Michael Shaara's son, Jeff, has written a prequel and sequel to "The Killer Angels"--"Gods and Generals" and "The Last Full Measure". Both are fine books and well worth reading, if not quite up to the original. A film of "Gods and Generals" is in production, with Jeff Daniels reprising his "Gettysburg" role as Chamberlain. Works inspired by "The Killer Angels" also include a terrific tune, "Dixieland," by singer-songwriter Steve Earle (an extremely talented but hard-to-categorize artist ,whose music is best described as "alternative country"). This song, on Earle's CD The Mountain, is narrated by Buster Kilrain, a character (Chamberlain's trusted aide) from "The Killer Angels". The fictional Kilrain, Earle notes, is a composite of several real-life soldiers. "Dixieland" is a rousing, bluegrass-inspired tune, and Earle's lyrics mention Chamberlain prominently.

    I must say right here that I have been disappointed in the level of participation by visitors, in providing book reviews for this page.

The following two reviews were written by me, and first appeared on the Publish America Web site in October 2003:

"Silver Eagles" A Novel, by Nick Korolev. Publish America, 2003.

As the Webmistress of a site about Joshua Lawrence Chamberlain, I was very interested in seeing his story told in novel form. I found this book at the 20th Maine Civil War Shop in Freeport, ME, during a vacation in Chamberlain's home state of Maine in May 2004, and decided to buy it.

And I was not disappointed! Mr. Korolev does an excellent job in making both Colonel Adelbert Ames and Joshua Chamberlain into real flesh-and-blood human beings. It's especially true of Colonel Ames, who has come down in Civil War history as a rather humorless, profane, and cold-hearted officer, who nearly drives the untried 20th Maine to mutiny with his relentless drilling, swearing and yelling.

A prime example of Mr. Korolev's writing talent is his description of Chamberlain's and Ames' attempt to build a small fireplace in their headquarters tent, in the late fall of 1862, when the 20th Maine was ecamped in Virginia, after the Battle of Antietam:

"....When he {Ames} headed out the back of his tent, he stopped short, incredulous. There stood Chamberlain in his rolled-up shirtsleeves, his coat thrown over one of the tent lines and sword belt on the ground beneath it, axe in hand, reaching for a log. Their eyes met.

"Sir, is there a problem?", Chamberlain asked innocently.

"Sometimes he swore Chamberlain had no sense of military precedence or propriety, regardless of his studies, or perhaps he chose to sometimes ignore it. "I will get a couple of the men from the Pioneers to build the fireplace. You're an officer, for God's sake!"

"I was under the impression we were going to build it, sir. I cut my own firewood at home and was raised on a farm. Can handle an axe and hatchet quite well. I don't think it will hurt army decorum to get this project off on the right foot," Chamberlain smiled wryly with an almost impish twinkle in his blue-gray eyes. "We're also going to need some mu to chink the logs and line the fireplace. Preferably mud with a good clay content".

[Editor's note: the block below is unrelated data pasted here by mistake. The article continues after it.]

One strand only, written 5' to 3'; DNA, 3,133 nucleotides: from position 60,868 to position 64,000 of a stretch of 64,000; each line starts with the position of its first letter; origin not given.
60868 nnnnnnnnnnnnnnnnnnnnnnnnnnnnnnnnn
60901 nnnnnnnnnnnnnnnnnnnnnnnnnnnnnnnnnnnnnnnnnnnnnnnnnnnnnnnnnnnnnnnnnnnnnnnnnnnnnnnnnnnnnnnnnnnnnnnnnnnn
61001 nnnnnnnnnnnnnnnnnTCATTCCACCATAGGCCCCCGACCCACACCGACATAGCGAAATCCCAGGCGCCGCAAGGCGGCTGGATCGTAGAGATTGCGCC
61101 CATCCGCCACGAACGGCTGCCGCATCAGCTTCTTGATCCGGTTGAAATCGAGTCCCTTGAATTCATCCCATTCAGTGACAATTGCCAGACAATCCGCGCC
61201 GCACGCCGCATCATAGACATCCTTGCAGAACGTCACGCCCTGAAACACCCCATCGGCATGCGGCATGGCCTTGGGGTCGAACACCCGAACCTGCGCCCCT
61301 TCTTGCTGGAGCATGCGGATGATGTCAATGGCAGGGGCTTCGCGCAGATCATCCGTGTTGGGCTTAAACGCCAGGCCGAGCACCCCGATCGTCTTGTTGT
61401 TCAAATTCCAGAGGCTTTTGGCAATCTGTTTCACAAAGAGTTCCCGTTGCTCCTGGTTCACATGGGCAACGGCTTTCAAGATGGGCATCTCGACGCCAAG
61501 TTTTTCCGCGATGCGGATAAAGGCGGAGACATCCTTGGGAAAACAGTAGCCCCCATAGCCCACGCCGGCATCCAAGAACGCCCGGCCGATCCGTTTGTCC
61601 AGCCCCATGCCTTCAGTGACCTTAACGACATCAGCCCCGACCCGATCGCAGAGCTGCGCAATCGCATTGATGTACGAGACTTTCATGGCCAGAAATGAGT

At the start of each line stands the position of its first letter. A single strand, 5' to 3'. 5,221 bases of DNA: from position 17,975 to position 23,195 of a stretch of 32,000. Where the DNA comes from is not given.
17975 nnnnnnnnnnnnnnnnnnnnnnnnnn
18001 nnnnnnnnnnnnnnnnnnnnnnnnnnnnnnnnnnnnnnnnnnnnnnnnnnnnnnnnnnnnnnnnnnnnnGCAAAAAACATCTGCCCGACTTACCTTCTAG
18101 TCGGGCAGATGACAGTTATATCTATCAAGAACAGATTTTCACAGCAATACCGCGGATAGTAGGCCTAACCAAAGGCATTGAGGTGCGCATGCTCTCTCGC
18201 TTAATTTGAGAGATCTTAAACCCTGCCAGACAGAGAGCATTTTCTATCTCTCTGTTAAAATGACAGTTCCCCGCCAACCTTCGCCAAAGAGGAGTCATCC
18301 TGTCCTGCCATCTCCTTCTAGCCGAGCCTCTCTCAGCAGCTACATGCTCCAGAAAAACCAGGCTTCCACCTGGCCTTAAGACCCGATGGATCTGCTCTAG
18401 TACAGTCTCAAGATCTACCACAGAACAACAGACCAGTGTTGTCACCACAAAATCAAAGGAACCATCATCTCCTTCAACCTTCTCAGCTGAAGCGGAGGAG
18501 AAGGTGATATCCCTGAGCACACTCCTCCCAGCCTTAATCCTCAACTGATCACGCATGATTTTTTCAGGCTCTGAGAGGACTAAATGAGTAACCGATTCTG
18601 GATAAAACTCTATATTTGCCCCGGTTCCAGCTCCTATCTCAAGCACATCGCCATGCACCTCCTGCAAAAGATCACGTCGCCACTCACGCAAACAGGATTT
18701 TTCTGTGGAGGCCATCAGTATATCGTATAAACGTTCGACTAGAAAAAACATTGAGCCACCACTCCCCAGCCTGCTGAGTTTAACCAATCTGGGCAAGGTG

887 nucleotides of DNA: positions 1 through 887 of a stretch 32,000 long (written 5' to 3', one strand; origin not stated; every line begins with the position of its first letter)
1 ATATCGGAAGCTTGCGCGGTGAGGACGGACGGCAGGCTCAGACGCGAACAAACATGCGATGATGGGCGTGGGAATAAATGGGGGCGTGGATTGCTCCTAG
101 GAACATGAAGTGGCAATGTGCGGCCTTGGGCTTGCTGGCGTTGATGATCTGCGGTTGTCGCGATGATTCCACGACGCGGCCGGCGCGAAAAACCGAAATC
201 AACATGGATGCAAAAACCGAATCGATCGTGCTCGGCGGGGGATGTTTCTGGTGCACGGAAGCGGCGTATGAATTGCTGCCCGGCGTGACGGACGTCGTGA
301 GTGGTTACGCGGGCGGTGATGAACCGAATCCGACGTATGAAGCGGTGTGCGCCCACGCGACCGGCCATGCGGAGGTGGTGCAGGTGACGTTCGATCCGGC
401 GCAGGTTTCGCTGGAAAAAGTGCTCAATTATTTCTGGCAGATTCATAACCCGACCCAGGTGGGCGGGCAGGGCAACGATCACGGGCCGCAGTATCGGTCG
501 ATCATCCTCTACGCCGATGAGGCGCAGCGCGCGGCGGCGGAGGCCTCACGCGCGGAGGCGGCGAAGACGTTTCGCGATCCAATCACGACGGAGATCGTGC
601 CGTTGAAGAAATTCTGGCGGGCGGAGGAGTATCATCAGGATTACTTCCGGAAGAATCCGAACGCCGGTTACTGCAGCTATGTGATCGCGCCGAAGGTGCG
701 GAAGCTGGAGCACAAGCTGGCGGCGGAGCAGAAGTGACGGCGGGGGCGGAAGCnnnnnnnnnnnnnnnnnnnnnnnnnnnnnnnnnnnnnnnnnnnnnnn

"We are going to need mud?" He felt his second-in-command was challenging him in an almost playful way. The man was full of surprises -- just when he thought he had Chamberlain figured out.

"Yes, sir. We -- or will you not be joining me on this construction project, Colonel, sir?" The smile was still there.

" He found himself suddenly gripped by the team spirit of a building project..." (p. 125)

So the project did commence. Ames got an orderly to get a bucket of nearby river mud, which came shortly. Chamberlain tested the mud, squeezing it with his fingers to test the consistency, and judged it perfect. He then saluted the private who brought the mud--and got the stuff on his forehead. Which, as Mr. Korolev describes, nearly caused Ames to "....bust a gut trying to keep from laughing". (p. 127)

Together, Ames and Chamberlain worked at creating their fireplace. In the end, both officers were covered in mud, from filling in the log chinks, and making sure a makeshift chimney made of an empty nail keg was securely in place. Their faces were covered with mud, and their shirts and trousers were splattered with it, too. Mr. Korolev describes what happens next:

"Then they stared at one another in the fading light. Both were struck by their ludicrous appearance. Suddenly, all formality was lost and they burst into hearty laughter like a couple of schoolboys". (p. 127)

I can just see these two, acting like a pair of college frat boys, laughing hysterically at their latest creation.

On the historical side, Mr. Korolev has his facts straight. While he inserts a couple of fictional 20th Maine privates for drama's sake, he doesn't sacrifice history for dramatic effect. For instance, he shows Chamberlain nearly losing his temper, while confronting a soldier giving loud orders within plain sight of the Confederate lines, after the battle of Fredericksburg, in December 1862.

Mr. Korolev also puts you right there during the 20th Maine's fight for Little Round Top at Gettysburg, in July 1863. He left me in tears in the battle's aftermath, especially when the 20th Maine comes across a burned barn containing charred corpses of Union and Confederate wounded. Some of the Mainers get literally sick at the sight, in spite of what they themselves had been through just a short time before.

In short, I would recommend Mr. Korolev's book to anyone interested in Chamberlain's life! I hope he might follow it up with a look at Chamberlain's post-Gettysburg Civil War career.

Are you reading this, Mr. Korolev?

"Valor's Measure: Based on the Heroic Civil War Career of Joshua L. Chamberlain" by Thomas Wade Oliver. Publish America, 2003.

      I came across this particular book during the same May 2004 trip to Maine, when I bought "Silver Eagles", and looked forward eagerly to reading it. Unfortunately, I found it to be a bit of a disappointment.